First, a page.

Redskins agree to terms with Jeremy Trueblood

March 14, 2013

Update: 11:32 a.m. – The Redskins announced that they have officially signed Trueblood. Financial terms of the deal weren’t immediately available. 

Original post: 11:15 a.m. – Originally scheduled to pay the Washington Redskins a free agent visit this weekend, former Tampa Bay Buccaneers offensive tackle Jeremy Trueblood moved up his schedule and has reached an agreement with the team two days early, a person with knowledge of the situation said.

The deal is contingent on Trueblood passing a physical. He is at Redskins Park today.

The news of Trueblood’s agreeing to terms was first reported by Tampa-based sportswriter, Jenna Laine.

It’ll be interesting to see if the Redskins see Bruce Allen’s 2006 second-round pick as a starter, or as a backup. (Trueblood also played under current Redskins defensive backs coach Raheem Morris in Tampa when Morris was head coach there from 2009 to 2011.) Washington earlier this week signed former Cleveland Browns right tackle Tony Pashos, who like Trueblood is coming off an injury.

The only other right tackle on the roster is Tom Compton, who spent the bulk of his rookie season out of South Dakota on Washington’s practice squad.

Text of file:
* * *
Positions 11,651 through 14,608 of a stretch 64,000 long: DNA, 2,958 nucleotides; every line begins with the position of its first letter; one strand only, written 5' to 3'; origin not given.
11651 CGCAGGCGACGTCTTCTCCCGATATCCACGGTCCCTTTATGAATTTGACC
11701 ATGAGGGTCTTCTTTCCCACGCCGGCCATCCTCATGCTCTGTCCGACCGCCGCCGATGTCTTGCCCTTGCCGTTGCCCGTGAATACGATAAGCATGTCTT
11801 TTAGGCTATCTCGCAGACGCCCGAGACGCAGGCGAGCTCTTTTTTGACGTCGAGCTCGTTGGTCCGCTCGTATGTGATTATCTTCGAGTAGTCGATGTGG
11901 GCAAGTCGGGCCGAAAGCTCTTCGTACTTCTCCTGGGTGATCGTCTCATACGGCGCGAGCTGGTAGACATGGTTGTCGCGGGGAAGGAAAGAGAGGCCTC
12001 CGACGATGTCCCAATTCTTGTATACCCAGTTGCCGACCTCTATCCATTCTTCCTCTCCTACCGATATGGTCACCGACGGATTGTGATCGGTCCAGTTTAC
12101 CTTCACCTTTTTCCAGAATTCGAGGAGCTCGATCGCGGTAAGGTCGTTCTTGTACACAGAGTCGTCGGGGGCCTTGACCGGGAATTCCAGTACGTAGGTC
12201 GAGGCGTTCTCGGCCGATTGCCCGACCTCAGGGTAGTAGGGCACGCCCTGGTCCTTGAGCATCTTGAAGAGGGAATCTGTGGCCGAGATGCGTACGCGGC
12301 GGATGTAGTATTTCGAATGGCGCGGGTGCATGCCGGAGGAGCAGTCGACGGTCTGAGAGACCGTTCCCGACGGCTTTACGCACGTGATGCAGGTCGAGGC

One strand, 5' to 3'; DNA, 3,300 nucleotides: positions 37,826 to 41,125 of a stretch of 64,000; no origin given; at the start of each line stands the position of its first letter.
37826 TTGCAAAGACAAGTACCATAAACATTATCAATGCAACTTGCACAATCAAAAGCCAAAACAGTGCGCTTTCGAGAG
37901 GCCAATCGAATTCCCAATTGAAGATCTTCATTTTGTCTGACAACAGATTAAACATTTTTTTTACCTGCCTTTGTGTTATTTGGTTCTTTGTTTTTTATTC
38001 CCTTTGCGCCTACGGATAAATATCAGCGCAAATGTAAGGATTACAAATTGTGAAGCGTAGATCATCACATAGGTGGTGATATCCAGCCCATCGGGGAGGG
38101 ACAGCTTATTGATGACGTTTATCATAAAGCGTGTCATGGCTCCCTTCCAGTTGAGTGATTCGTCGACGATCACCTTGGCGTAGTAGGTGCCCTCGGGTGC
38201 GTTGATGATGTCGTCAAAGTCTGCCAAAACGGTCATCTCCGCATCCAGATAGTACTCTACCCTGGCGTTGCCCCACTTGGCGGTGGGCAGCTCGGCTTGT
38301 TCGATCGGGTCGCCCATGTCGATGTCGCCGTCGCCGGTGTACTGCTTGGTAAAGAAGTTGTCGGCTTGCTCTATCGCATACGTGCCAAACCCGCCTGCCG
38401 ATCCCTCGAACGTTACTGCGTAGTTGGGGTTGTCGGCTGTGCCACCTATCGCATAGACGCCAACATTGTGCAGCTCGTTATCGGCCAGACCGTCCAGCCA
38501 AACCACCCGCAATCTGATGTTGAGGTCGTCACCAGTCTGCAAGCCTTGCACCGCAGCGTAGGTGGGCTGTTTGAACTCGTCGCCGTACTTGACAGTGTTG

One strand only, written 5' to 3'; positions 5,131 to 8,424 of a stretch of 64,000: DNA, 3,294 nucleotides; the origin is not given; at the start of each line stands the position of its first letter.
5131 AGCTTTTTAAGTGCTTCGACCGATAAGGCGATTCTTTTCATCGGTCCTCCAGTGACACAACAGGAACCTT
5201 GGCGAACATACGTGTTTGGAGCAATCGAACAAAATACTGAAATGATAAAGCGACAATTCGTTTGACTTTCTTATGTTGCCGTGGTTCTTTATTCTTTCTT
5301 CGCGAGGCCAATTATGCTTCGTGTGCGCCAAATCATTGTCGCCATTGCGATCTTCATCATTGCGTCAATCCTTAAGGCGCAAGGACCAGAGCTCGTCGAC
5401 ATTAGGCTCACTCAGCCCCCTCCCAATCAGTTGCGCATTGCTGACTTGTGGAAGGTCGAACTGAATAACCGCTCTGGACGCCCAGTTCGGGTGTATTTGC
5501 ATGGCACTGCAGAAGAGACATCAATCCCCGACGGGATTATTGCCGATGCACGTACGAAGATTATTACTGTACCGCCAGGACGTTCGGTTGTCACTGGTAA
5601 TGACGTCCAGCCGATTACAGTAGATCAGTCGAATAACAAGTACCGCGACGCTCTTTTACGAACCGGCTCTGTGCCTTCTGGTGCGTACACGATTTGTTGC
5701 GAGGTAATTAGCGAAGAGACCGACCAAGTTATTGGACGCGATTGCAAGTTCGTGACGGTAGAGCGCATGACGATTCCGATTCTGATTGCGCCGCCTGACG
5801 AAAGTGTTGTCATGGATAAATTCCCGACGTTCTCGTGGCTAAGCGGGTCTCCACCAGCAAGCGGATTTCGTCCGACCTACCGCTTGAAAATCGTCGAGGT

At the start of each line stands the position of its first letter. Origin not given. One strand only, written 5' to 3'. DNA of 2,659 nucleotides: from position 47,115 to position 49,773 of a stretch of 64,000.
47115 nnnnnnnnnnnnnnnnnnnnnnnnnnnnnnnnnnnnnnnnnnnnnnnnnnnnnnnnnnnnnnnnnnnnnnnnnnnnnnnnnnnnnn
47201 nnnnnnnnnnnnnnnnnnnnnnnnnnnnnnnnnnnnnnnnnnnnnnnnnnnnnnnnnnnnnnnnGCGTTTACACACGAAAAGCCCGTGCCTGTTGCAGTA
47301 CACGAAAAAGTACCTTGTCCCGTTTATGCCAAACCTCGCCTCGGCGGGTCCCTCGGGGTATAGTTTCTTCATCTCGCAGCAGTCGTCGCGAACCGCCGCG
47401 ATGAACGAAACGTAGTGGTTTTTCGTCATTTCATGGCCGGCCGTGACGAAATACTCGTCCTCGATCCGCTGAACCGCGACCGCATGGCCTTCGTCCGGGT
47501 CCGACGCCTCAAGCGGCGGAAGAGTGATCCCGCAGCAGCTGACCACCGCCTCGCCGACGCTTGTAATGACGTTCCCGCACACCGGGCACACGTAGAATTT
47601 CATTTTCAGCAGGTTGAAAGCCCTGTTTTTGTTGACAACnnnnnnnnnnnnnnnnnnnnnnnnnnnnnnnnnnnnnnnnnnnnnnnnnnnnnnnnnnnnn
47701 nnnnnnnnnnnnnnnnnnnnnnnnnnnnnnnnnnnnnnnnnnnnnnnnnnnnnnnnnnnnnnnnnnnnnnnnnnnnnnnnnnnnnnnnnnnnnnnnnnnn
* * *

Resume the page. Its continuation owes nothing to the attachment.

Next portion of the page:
The 6-foot-8, 320-pound Trueblood, who turns 30 in May, had his 2012 season derailed by a shoulder injury and he wound up on injured reserve after nine games. He spent the majority of the first six seasons of his career as a starter, but lost his job after Week 1 of the 2012 season.

Washington hasn’t made a strong push to re-sign 2012 starter Tyler Polumbus, whose contract expired Tuesday. Polumbus had received indication that the Redskins had interest in bringing him back, a person with knowledge of the situation said. But so far, Washington hadn’t extended an offer, and Polumbus was scheduled to visit the Jacksonville Jaguars on Thursday.

Mike Jones covers the Washington Redskins for The Washington Post. When not writing about a Redskins development of some kind – which is rare – he can be found screaming and cheering at one of his kids’ softball, baseball, soccer or basketball games.
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Mike Jones · March 13, 2013

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